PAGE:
Vapid Language Void of Meaning


Stock phrases like “Oh my God” exist as paradoxes of communication: simultaneously functioning as communication void of meaning and divorced from the concepts contained within their form. Considered at the pure textual level, “Oh, my God” functions as a query to an almighty figure whose authority and power are on display. The speaker is stunned at some sight or event and is testifying to some unseen, all powerful force that has culled forth some unexpected reaction. Or is it?

Cliches are often defined as over-used expressions now void of meaning. Stripped of emotional power due to overuse, these phrases enter a state of unemotional stasis in a language. We use these phrases but do so without the raw emotional power suggested by their components. The majority of speakers who scream “Oh my God” are not speaking to an almighty power. For the majority of deployments this phrase is equivalent to “Wow” or “No Way!”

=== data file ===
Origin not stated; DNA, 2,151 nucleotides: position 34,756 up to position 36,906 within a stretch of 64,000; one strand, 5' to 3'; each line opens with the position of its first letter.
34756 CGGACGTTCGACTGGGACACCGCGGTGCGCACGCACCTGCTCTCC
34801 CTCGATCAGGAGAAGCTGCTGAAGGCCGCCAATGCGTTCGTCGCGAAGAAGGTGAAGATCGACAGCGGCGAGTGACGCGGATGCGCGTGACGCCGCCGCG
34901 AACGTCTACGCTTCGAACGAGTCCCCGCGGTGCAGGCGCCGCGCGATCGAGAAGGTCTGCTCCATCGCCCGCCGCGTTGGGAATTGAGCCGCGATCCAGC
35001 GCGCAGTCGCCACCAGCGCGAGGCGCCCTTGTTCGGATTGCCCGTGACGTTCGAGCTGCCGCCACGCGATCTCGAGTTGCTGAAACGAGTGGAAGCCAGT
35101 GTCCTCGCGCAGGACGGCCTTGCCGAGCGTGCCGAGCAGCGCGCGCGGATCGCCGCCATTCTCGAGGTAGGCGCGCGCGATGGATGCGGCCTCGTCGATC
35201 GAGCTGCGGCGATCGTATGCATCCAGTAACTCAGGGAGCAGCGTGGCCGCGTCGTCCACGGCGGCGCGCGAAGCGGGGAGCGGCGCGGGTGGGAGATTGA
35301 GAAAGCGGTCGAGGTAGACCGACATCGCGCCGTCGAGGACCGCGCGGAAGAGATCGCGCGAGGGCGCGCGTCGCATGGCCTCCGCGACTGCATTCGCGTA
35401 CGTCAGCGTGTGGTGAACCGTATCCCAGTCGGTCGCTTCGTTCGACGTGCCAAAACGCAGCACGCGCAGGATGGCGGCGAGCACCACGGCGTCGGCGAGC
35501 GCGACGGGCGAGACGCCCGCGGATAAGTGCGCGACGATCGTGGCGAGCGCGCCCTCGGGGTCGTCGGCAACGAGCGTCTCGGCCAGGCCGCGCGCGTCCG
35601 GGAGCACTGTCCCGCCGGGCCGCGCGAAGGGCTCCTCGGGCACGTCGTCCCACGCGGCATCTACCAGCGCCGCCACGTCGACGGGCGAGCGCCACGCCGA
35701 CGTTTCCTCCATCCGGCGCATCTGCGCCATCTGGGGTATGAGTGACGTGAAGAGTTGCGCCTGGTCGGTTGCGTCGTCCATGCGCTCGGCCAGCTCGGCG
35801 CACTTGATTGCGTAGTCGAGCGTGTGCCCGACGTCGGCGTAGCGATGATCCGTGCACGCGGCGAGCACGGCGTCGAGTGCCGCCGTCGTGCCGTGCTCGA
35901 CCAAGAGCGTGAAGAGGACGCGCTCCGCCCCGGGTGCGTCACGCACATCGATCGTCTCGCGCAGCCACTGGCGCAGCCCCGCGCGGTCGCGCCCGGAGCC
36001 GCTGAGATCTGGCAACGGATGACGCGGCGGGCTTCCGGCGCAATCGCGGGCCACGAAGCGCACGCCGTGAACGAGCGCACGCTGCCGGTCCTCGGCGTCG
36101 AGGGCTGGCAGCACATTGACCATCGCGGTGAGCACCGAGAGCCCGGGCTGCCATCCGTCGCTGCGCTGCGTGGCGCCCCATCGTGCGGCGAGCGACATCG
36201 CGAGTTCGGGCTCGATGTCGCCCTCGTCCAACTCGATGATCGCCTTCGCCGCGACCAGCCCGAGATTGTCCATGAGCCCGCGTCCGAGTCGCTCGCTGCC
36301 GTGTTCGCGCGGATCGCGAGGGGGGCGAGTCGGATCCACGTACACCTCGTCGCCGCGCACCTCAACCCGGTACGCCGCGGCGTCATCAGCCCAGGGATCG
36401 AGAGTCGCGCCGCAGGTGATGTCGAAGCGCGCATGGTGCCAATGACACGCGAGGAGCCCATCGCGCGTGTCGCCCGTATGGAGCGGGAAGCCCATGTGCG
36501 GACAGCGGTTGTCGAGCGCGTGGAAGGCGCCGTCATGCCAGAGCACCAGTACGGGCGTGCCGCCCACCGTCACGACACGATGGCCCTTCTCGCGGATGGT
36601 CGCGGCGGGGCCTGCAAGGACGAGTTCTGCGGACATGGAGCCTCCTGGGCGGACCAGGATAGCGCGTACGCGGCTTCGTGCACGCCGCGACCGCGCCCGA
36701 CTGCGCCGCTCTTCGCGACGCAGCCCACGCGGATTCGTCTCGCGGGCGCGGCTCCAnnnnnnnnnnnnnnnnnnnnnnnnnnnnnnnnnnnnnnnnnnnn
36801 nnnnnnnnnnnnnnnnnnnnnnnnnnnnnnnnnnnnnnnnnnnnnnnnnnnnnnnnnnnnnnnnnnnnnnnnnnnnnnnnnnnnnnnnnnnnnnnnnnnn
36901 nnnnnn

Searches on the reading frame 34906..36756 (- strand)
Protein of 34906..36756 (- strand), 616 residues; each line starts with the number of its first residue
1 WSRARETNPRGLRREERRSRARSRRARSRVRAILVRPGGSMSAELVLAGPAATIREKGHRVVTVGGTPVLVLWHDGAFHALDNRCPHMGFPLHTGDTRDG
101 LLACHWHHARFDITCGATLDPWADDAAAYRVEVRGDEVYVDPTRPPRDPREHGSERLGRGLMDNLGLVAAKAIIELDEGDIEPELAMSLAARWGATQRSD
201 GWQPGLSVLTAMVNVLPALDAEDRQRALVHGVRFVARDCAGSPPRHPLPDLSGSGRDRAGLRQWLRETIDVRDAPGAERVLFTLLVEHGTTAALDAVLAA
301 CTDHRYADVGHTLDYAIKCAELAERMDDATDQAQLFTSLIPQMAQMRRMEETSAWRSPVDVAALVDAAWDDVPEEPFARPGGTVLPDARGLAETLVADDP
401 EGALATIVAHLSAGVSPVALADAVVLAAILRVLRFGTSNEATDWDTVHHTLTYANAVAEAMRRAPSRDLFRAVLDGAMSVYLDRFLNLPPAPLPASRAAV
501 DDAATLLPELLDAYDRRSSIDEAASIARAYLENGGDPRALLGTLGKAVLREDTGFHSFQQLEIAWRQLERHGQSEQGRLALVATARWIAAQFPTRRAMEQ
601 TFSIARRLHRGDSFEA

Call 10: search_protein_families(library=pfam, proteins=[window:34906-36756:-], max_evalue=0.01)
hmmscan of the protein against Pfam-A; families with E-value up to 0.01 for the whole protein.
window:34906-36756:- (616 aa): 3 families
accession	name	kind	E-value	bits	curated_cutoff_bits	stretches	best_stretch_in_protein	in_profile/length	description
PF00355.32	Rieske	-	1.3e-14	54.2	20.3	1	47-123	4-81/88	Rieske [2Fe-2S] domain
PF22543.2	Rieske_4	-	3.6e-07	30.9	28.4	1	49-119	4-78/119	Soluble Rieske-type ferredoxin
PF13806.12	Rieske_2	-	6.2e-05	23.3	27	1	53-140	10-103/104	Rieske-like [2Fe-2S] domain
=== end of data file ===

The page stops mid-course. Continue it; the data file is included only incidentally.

The force that makes a phrase popular ultimately leads to its overuse. Once commonly utilized and witnessed the phrase loses its power. We all hear it and yet we don’t. We say it but without the true power its components suggest. Overuse leads to dilution and once completed the reduction of a phrase rapidly converts a once powerful phrase to nothing more than mere sounds.

When we hear “Oh my God” do we actually comprehend what it suggests? Do we recognize its intended meaning or do we automatically dilute our consideration to match diluted status? When heard do we process under the assumption of “he doesn’t mean to appeal to God.” Does anyone hear the phrase and comprehend some sort of blasphemy or actual appeal to supernatural power? Few do because culture has stripped the phrase of meaning. It is void of power and functions less as a vehicle of what its textual ingredients suggest and more the vapid commentary we so often deploy for the mundane and the banal.

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